Jozef was raised in a religious Jewish family. When he was a baby, his father died and his mother was left to care for him and his three older sisters. The family was poor, but Jozef was determined to have a good education. He put himself through university in Prague, and then went on to earn a Ph.D. in economics in Vienna. In 1931 he married Leah Kohl, and the couple settled in Warsaw.
1933-39: The Rapaports lived in the suburbs, and Jozef worked as a banker. His daughter, Zofia, was born in 1933. Jozef enjoyed spending time with his family. For Zofia's sixth birthday he bought her a bike and taught her to ride. Just before Germany invaded Poland on September 1, 1939, Jozef was mobilized for military duty. He was taken prisoner, but was released in November and returned home. The family then fled to Soviet-occupied Lvov.
1940-44: After the Germans occupied Lvov in 1941, the Rapaports managed to return to Warsaw where they were hidden outside the ghetto by one of Jozef's former employees. For two years the family was confined in an 8 x 10 foot room, speaking in whispers and never standing near the window. During the 1944 Warsaw uprising, the Germans began to expel the city's civilian population. Jozef was not recognized as a Jew, and was deported with other civilians to the Gross-Rosen concentration camp in Germany.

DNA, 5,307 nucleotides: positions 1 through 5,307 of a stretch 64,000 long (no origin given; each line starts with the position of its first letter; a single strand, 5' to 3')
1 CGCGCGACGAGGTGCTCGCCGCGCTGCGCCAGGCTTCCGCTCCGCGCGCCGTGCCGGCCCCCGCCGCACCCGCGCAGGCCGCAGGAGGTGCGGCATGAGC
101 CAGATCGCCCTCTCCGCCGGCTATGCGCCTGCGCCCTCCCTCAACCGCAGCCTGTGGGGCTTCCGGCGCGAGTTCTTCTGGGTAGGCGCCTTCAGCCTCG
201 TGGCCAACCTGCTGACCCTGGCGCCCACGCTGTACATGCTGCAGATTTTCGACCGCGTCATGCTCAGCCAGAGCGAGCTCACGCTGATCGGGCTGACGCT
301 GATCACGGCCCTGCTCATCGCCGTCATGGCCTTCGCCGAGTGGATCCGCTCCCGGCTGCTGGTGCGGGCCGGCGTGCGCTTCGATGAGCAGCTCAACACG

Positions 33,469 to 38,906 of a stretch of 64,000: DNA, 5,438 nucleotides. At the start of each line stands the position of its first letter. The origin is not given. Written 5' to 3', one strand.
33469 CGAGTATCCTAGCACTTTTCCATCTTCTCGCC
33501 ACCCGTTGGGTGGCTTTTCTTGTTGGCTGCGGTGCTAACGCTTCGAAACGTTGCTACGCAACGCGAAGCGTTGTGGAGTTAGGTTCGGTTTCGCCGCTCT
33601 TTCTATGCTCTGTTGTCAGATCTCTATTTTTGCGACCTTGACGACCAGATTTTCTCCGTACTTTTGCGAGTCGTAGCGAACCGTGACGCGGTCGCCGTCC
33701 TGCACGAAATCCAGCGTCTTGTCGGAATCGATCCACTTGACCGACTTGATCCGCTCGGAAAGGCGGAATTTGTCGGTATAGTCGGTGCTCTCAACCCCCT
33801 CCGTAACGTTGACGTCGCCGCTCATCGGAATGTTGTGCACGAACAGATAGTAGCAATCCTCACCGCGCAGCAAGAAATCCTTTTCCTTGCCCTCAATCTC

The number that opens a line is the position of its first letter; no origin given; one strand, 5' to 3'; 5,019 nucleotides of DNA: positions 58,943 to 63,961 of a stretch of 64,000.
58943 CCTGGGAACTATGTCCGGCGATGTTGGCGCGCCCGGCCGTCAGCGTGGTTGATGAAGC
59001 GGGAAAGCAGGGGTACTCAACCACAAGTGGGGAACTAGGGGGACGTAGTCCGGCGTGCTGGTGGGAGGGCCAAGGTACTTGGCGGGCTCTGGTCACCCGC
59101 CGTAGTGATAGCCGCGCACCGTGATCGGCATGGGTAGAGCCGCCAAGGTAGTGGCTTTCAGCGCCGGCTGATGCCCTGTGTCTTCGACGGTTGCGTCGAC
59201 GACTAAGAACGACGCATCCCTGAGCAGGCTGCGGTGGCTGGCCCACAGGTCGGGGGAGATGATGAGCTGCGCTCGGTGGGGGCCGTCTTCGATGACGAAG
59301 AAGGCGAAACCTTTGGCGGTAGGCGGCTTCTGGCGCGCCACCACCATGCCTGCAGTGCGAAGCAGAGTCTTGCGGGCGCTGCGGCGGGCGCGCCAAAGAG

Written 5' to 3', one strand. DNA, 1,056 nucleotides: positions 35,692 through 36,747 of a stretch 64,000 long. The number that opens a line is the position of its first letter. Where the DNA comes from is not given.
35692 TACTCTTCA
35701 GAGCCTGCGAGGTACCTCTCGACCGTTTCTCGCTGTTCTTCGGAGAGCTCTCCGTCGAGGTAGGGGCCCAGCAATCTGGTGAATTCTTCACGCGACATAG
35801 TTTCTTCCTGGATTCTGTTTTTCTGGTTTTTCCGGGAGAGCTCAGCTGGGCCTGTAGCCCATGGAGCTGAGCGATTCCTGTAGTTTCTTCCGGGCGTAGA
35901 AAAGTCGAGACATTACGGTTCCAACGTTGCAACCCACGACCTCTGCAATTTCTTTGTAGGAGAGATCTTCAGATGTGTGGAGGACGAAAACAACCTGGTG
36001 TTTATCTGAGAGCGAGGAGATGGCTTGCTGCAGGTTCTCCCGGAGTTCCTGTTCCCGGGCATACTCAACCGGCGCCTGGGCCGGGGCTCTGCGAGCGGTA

Jozef perished in Gross-Rosen sometime during the last six weeks of the war. His wife and daughter survived.